The American finished in Top 100 for 1st time in his career after posting a 40-17 record in Challengers and winning 2 titles in 5 finals. Also 11-2 in Futures with 1 title. He was the youngest of 6 Americans in year-end Top 100. He won 1st Challenger title at Aptos (d. Evans) in August and won 2nd at Yeongwol, South Korea (d. Daniel) in November. Klahn also reached back-to-back finals at Winnetka (l. to Sock) and Binghamton (l. to Kuznetsov) in July, and reached final at Traralgon, Australia (l. to Bhambri) in October...He then reached back-to-back Futures finals in March, winning 1st career Futures title at U.S.A. #8 (d. Cho) and the week before at U.S.A. #7 (l. to Singh). In Grand Slam play Klan went 1-1, reached 2R at US Open for 2nd year in a row (l. to Lopez), fell in qualifying at Australian Open (l. to Berankis in Q2), Roland Garros (l. to Velotti in Q1) and Wimbledon (l. to Peliwo in Q1) He compiled records of 1-2 on hard, 0-1 on clay and earned a career-high $153,368.[3]

Challenger and Futures finals

Singles: 18 (9-9)

ATP Challenger Tour (8-6)
ITF Futures Tour (1-3)
Finals by surface
Hard (9-9)
Clay (0-0)
Grass (0-0)
Result W-L    Date    Tournament Tier Surface Opponent Score
Loss 0-1 Sep 2009 USA F22, Claremont Futures Hard United States Matt Bocko 6-7(4-7), 3-6
Loss 0-2 Mar 2013 USA F7, Calabasas Futures Hard India Sanam Singh 3-6, 6-1, 6-7(3-7)
Win 1-2 Mar 2013 USA F8, Costa Mesa Futures Hard South Korea Cho Min-hyeok 6-3, 6-3
Loss 1-3 Jul 2013 Winnetka, US Challenger Hard United States Jack Sock 4-6, 2-6
Loss 1-4 Jul 2013 Binghamton, US Challenger Hard United States Alex Kuznetsov 4-6, 6-3, 3-6
Win 2-4 Aug 2013 Aptos, US Challenger Hard United Kingdom Dan Evans 3-6, 7-6(7-5), 6-4
Loss 2-5 Nov 2013 Traralgon, Australia Challenger Hard India Yuki Bhambri 7-6(15-13), 3-6, 4-6
Win 3-5 Nov 2013 Yeongwol, South Korea Challenger Hard Japan Taro Daniel 7-6(7-5), 6-2
Win 4-5 Jan 2014 Maui, US Challenger Hard Chinese Taipei Yang Tsung-hua 6-2, 6-3
Win 5-5 Feb 2014 West Lakes, Australia Challenger Hard Japan Tatsuma Ito 6-3, 7-6(11-9)
Win 6-5 Nov 2014 Traralgon, Australia Challenger Hard United States Jarmere Jenkins 7-6(7-5), 6-1
Loss 6-6 Mar 2017 USA F11, Calabasas Futures Hard Germany Sebastian Fanselow 3-6, 2-6
Loss 6-7 Oct 2017 Monterrey, Mexico Challenger Hard Germany Maximilian Marterer 6-7(3-7), 6-7(6-8)
Loss 6-8 Oct 2017 Fairfield, US Challenger Hard United States Mackenzie McDonald 4-6, 2-6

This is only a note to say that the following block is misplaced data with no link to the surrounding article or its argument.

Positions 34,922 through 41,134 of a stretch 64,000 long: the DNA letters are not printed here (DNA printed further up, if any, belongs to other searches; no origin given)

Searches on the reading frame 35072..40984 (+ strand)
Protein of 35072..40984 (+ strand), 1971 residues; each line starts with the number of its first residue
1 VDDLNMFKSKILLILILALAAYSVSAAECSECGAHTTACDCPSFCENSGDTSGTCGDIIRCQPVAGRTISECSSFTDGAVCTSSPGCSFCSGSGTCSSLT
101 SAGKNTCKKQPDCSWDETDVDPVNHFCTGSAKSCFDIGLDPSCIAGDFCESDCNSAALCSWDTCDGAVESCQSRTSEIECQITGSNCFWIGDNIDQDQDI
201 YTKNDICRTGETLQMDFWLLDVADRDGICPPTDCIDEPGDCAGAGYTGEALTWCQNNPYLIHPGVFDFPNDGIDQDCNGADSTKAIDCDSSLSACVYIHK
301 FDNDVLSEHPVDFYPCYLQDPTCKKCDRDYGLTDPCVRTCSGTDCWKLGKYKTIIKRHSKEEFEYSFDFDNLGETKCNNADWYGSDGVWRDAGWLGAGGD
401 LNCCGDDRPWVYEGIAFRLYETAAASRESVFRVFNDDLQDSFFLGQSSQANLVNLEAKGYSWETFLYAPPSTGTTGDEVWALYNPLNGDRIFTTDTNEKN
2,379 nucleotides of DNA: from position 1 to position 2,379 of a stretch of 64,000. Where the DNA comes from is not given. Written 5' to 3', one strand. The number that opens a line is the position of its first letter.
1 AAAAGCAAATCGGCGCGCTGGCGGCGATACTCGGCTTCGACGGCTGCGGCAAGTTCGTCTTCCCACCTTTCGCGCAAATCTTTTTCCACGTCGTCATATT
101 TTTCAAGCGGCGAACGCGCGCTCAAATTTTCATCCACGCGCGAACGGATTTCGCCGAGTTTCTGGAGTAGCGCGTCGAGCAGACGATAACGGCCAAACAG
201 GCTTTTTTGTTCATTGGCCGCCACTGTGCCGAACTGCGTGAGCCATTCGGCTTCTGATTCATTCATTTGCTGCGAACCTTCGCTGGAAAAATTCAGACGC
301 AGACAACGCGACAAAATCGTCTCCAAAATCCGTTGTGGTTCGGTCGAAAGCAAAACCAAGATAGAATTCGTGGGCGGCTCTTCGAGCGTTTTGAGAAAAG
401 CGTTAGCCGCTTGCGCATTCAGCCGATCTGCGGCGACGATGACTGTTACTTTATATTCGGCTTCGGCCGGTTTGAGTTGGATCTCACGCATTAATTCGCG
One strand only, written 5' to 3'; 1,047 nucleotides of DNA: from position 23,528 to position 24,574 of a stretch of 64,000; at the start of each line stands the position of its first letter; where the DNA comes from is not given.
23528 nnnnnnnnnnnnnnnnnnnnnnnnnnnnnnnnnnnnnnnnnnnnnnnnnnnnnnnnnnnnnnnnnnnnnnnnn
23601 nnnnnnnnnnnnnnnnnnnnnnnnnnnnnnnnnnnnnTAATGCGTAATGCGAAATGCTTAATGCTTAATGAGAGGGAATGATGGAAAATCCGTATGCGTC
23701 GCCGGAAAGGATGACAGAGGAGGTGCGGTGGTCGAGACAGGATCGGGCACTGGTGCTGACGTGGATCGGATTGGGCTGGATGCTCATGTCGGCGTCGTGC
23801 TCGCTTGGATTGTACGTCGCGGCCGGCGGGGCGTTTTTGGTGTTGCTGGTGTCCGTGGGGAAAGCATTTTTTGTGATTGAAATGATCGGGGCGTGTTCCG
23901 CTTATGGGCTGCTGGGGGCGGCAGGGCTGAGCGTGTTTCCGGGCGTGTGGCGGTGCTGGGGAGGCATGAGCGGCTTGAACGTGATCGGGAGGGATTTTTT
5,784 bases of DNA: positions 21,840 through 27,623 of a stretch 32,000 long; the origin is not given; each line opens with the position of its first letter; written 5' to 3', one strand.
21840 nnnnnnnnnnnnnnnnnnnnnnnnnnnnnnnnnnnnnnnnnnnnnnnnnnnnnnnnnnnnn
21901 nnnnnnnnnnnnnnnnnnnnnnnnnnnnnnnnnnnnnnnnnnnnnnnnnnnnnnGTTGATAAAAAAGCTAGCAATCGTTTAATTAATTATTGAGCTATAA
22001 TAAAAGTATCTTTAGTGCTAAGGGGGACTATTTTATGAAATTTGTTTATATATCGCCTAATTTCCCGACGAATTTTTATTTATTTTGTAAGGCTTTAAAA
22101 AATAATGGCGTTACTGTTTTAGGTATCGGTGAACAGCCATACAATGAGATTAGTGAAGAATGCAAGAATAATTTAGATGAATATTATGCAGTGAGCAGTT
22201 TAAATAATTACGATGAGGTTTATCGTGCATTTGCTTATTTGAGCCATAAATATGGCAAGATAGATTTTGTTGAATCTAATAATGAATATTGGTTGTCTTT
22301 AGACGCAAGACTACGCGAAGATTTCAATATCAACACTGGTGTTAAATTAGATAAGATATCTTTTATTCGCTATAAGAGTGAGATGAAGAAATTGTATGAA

Loss 6-9 Jan 2018 Newport Beach, US Challenger Hard United States Taylor Fritz 6-3, 5-7, 0-6
Win 7-9 Jul 2018 Gatineau, Canada Challenger Hard France Ugo Humbert 6-3, 7-6(7-5)
Win 8-9 Nov 2018 Houston, US Challenger Hard United States Roy Smith 7-6(7-4), 7-6(7-4)
Win 9-9 Jul 2019 Winnetka, US Challenger Hard Australia Jason Kubler 6-2, 7-5

Doubles: 19 (10-9)

ATP Challenger Tour (8-9)
ITF Futures Tour (2-0)
Finals by surface
Hard (8-8)
Clay (2-1)
Grass (0-0)
Result W-L    Date    Tournament Tier Surface Partner Opponents Score
Loss 0-1 Apr 2013 Sarasota, US Challenger Clay United States Steve Johnson Serbia Ilija Bozoljac
India Somdev Devvarman
7-6(7-5), 6-7(3-7), [9-11]
Win 1-1 Jun 2013 Romania F3, Bac?u Futures Clay New Zealand Michael Venus Poland Piotr Gadomski
France Tristan Lamasine
7-6(7-4), 6-7(4-7), [14-12]
Win 2-1 Jul 2013 Binghamton, US Challenger Hard New Zealand Michael Venus Australia Adam Feeney
Australia John-Patrick Smith
6-3, 6-4
Loss 2-2 Jul 2013 Lexington, US Challenger Hard New Zealand Michael Venus Canada Frank Dancevic
Canada Peter Polansky
5-7, 3-6
Loss 2-3 Oct 2013 Tiburon, US Challenger Hard United States Rajeev Ram United States Austin Krajicek
United States Rhyne Williams
4-6, 1-6
Win 3-3 Nov 2013 Yokohama, Japan Challenger Hard New Zealand Michael Venus Thailand Sanchai Ratiwatana
Thailand Sonchat Ratiwatana
7-5, 6-1
Loss 3-4 Sep 2014 Napa, US Challenger Hard United States Tim Smyczek Canada Peter Polansky
Canada Adil Shamasdin
6-7(0-7), 1-6
Win 4-4 Oct 2014 Tiburon, US Challenger Hard Canada Adil Shamasdin Australia Carsten Ball
Australia Matt Reid
7-5, 6-2
Win 5-4 Nov 2014 Yokohama, Japan (2) Challenger Hard Australia Matt Reid New Zealand Marcus Daniell